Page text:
The EmeraldPlanet weekly television programs are broadcast and distributed via Channel 10 TV in Fairfax, Virginia USA. The EmeraldPlanet TV programs are available to view on our website, YouTube, UStream TV, and social media around the world. The Emerald Trek and companion The Emerald Mini-Treks are identifying the 1,000 “best practices” on location from the 143 nations, 750 cities, and 50,000 communities by Internet TV, local television stations, main stream media outlets, YouTube, Facebook, The EmeraldPlanet Meetup, Twitter, among other social media networks, and all manner of print media.

The EmeraldPlanet TV is broadcasting weekly a number of the “best practices which are identified through collaboration with:  major non-governmental organizations (NGOs); United Nations, universities and colleges; research institutes; government ministries and agencies; Embassies; banking and micro-lending organizations; Chambers of Commerce; World Trade Centers, international bodies such as The World Bank, International Monetary Fund (IMF), Inter-American Development Bank, African Development Bank Group, Asian Development Bank, UNESCO (United Nations Educational, Scientific, and Cultural Organization), citizens groups; multimedia organizations; among others by utilizing the most advanced broadcasting hardware and software along with an outstanding television Production Crew to reach an ever expanding global audience. The Emerald Trek is focused upon linking principals identified among the 1,000 ‘best practices’ in the 143 nations being visited through this world-wide movement. The Emerald Trek is encompassing over 300,000 miles, visiting 750 major cities, and 50,000 suburban and rural communities in the identified nations.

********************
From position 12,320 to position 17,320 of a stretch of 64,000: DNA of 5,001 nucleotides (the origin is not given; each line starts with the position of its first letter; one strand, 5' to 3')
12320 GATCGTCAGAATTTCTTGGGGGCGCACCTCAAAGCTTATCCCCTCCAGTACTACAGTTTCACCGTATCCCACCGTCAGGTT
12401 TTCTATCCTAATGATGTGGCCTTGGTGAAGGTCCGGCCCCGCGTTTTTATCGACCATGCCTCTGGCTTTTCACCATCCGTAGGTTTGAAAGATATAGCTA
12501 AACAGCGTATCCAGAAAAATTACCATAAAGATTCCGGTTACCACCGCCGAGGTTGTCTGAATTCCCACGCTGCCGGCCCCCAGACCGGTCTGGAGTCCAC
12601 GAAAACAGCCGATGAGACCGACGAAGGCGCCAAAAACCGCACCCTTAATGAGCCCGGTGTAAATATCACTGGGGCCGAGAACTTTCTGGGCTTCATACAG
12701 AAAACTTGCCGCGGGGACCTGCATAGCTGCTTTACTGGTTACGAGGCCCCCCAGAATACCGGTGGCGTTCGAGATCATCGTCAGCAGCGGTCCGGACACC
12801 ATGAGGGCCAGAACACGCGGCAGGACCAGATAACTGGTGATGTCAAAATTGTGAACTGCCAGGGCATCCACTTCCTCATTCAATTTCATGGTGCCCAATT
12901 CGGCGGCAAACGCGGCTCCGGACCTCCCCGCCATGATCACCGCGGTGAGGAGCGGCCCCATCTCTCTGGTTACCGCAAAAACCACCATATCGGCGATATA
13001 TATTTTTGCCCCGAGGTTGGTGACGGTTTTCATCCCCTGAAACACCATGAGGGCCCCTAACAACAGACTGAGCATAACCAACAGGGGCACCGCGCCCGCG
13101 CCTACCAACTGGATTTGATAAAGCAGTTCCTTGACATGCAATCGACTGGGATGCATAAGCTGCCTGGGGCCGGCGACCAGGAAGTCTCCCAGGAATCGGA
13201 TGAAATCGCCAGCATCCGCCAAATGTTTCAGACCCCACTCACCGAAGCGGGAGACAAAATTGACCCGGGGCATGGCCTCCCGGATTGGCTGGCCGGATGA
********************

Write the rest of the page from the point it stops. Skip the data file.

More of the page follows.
Our featured guests are:

  • Show ‘1’: John Renouard, Founder & Director, Water, Health, & Opportunity Lives (WHOLives), (By Skype)*, Theme: “Beating the Baseline so Communities and Families Win the Race for Life with Clean Drinking Water”
    • Video: BASELINE: 30 Meters Between Life and Death (Between 7:08 – 8:47 minutes: https://vimeo.com/269385935)